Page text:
All right, let’s see.
Evan Spano: Hey, Buck. This is Evan from San Luis Obispo, California. I’m wondering if rising mortgage rates will make it so that multifamily operators will be less likely to do a refinance. Thank you.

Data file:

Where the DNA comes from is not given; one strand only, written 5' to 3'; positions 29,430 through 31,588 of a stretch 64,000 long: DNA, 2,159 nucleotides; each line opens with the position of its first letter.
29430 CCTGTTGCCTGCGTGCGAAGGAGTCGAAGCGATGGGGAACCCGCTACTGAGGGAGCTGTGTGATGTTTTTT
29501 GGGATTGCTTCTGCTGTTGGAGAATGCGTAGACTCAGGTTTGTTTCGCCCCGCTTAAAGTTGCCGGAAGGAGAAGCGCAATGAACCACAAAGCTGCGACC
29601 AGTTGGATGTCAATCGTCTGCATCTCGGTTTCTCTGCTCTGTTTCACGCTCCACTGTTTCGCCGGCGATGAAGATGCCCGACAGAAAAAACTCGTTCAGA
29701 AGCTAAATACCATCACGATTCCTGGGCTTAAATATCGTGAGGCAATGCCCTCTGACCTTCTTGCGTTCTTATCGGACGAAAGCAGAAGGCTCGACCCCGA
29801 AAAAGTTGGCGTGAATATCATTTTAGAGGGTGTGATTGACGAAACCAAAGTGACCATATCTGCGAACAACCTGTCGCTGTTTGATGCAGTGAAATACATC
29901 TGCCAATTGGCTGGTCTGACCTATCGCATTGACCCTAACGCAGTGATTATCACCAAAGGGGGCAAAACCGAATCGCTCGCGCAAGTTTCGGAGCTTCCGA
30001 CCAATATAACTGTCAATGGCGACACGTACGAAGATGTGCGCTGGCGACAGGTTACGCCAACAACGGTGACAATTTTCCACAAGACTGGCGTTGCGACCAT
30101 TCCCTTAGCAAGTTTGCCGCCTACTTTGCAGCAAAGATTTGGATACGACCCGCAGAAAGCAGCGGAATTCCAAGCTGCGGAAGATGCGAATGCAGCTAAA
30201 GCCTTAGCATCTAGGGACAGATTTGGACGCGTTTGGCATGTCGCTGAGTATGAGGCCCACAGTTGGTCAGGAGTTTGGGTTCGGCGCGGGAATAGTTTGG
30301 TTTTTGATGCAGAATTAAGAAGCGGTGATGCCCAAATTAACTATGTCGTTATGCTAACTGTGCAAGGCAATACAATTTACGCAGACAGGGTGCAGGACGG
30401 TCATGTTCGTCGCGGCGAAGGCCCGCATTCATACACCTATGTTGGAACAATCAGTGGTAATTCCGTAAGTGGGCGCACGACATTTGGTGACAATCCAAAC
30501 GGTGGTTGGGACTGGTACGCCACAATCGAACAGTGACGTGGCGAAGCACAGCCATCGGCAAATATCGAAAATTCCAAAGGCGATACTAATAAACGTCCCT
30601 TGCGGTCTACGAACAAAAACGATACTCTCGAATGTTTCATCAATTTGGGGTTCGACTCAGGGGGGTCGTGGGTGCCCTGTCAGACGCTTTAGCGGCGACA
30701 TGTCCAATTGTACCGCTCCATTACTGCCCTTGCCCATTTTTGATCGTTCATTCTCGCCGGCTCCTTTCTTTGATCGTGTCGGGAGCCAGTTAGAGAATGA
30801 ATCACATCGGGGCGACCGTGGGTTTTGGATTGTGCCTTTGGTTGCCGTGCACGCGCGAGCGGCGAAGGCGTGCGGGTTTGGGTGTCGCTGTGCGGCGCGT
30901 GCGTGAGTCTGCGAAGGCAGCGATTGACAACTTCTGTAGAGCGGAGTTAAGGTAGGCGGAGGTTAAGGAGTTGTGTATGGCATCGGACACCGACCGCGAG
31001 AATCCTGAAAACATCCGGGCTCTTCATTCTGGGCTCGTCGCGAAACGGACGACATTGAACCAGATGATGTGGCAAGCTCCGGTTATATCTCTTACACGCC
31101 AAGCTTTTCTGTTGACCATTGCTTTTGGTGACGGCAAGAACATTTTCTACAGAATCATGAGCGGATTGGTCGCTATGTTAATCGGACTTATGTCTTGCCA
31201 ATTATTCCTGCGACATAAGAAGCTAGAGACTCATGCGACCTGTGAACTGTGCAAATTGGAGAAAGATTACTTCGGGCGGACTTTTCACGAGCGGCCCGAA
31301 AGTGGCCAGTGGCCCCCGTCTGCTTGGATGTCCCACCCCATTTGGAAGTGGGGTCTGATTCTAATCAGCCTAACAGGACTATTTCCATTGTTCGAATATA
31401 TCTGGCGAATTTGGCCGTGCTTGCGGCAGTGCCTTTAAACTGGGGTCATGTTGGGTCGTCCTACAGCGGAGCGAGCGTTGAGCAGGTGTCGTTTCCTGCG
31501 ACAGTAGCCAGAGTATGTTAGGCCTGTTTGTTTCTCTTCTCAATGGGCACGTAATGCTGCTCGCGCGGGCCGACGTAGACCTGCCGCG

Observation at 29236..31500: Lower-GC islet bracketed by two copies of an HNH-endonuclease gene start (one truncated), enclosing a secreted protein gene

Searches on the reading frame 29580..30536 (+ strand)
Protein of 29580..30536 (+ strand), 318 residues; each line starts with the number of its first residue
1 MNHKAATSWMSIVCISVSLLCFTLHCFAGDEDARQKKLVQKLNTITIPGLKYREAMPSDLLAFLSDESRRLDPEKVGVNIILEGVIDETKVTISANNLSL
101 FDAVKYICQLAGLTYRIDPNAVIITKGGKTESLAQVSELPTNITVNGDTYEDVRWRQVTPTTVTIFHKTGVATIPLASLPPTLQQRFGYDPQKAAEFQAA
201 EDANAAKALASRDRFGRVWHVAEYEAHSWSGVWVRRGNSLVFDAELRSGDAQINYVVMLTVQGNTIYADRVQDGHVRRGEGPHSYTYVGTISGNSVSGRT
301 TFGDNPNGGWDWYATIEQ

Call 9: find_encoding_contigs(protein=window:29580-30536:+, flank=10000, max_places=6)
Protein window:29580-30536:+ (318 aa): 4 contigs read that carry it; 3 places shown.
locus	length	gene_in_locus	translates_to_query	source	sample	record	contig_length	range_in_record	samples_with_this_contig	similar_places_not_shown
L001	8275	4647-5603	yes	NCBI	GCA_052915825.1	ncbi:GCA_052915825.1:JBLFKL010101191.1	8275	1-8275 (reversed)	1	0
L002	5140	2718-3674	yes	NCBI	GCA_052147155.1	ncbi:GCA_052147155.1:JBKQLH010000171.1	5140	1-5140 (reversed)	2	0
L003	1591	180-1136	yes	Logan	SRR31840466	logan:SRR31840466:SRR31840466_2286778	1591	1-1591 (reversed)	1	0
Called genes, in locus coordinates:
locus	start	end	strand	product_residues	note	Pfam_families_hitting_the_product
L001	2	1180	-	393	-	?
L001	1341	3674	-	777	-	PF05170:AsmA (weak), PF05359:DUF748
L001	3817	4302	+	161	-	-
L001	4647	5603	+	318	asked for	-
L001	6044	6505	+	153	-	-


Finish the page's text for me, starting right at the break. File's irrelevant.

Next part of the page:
Buck: Yeah, Evan, absolutely. I think that’s absolutely the case. So in our portfolio. We have a number of properties that we were planning on doing a refinance this year that now we’re really not so sure about that and we’re just now holding on. The reason of course is that rising interest rates mean higher mortgage payments as most of these loans and commercial real estate are floating and then refinancing. Essentially what that does is it takes out equity and then it’ll reduce your overall net income of a property and that’s really not what you want to do in a volatile rate situation like we’re in right now. Now the good news for our investors again, I just bring this because I know there’s a bunch of people in lots of real estate right now in our investor group. The good news for our investors, these properties are doing really well. So we are actually more likely to, I would say, sell these properties earlier than before then to refinance because I think that would be less risky proposition. So what are we waiting for if we think it might be a good idea to sell? Well, part of the problem is that the lending markets I shouldn’t say part of the problem, I would say the majority of the problem is the lending markets are volatile. Right. Because of all this rate movement, lenders have gotten very conservative with both leverage fanny Freddy, very poor leverage offered and the spreads between sofa which is what replaced Libor and the actual lending rate. Those spreads have gone way up in the private lending market. So effectively buyers are not lining up to buy right now, they are waiting. So to be a seller in this environment is a little tricky. Right. The number of active buyers has easily been reduced tenfold in the last six months. And I’m talking about big institutional and family offices and stuff like that. They’re just not buying. So if you want to maximize what you sell your property for, it may not be the best time to sell. Right. You want a bunch of ravenous buyers out there to overbid. Kind of like bring your own trailer, right? That car thing, you should check it out. It’s kind of cool to see but there’s basically people have these vintage cars and they’re really cool but they always end up going for way over what they should because there’s a lot of people looking at them anyway. I digress. Bottom line is with our property that we have, we’re not worried about losing anything. It’s just a matter of time before lending markets stabilize and when they do, everyone will go back to work and we’ll start selling properties and consider refinances and all that. Yeah, hopefully that answers your question or at least kind of addresses something peripheral to it. Okay, I think this is the last one we will do today.